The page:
A Man in the Making.

Standard

from July 2014

Song Bird Songs

don

Two big puppy dog eyes, too innocent for a nine year old, shine out above an over sized smile, topping arms and legs like a gangling colt. He seems all eyes and smile balanced precariously on winnowy stilts, never still for a moment. He’s growing up now, character forming, his questions get deeper as he gets longer.
I asked him why he pays such exaggerated compliments to the middle aged crossing lady, saying she looks more beautiful every day etc. He pondered seriously for a moment then said he likes to make people happy, it made him feel good.
The lolly-pop lady is not the only one, every day he leaves a trail of smiles behind as we wend our way to school and back, every dog must be complimented, every baby admired, every child waved to. He sees the whole world as friends or potential friends. He sees things…

View original post 117 more words

It’s Spring Let’s Dance!

Standard

DSC_0027

There’s just something about Morris dancers that brings out my English side (which tends to be quite diluted by my many travels). The bright colors, cheery smiles and simple country dances evoke echoes of a far simpler past.

Like the the Victorian book of hand illustrated poetry that presently adorns my bedside table they recall a rich heritage which so often lies buried beneath, hustle, bustle, cell phones and technology. It must be so for those of other lands also.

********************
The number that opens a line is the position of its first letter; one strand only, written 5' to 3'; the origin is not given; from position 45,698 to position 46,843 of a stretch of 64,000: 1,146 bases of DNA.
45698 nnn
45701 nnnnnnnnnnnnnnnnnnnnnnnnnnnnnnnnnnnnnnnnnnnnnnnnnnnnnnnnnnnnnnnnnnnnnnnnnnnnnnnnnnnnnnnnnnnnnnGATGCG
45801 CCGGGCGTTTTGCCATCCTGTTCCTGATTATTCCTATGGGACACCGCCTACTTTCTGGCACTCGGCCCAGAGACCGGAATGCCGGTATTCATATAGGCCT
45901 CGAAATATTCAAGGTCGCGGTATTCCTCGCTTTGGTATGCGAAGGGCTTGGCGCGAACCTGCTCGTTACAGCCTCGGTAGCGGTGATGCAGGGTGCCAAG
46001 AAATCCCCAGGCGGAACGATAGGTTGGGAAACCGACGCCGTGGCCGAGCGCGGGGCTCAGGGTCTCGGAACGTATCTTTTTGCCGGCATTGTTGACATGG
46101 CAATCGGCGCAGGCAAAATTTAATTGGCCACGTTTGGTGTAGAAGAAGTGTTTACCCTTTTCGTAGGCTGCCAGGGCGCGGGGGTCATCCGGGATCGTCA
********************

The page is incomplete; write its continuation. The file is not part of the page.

DSC_0025

The gay rhythms and crash of the sticks beat to a slower time a life attuned to season and nature. A time morality was more straight forward, the world less complex.

DSC_0022

The childlike naivety of the dance recalls memories of a time when I was young and love and courtship seemed more innocent and pure.

(Photos from my Easter in Weymouth)

50 shades of abuse? (Copy paste from face book)

Standard

darcy

A Psychiatrist’s Letter to Young People about Fifty Shades of Grey

fiftyshadesArticle taken from Miriam Grossman MD
February 11, 2015

There’s nothing gray about Fifty Shades of Grey. It’s all black.

Let me explain.

I help people who are broken inside. Unlike doctors who use x-rays or blood tests to determine why someone’s in pain, the wounds that interest me are hidden. I ask questions, and listen carefully to the answers. That’s how I discover why the person in front of me is “bleeding”.

Years of careful listening have taught me a lot. One thing I’ve learned is that young people are utterly confused about love – finding it and keeping it. They make poor choices, and end up in lots of pain.

I don’t want you to suffer like the people I see in my office, so I’m warning you about a new movie called Fifty Shades of Grey. Even if you don’t see the film, its toxic message is seeping into our culture, and could plant dangerous ideas in your head.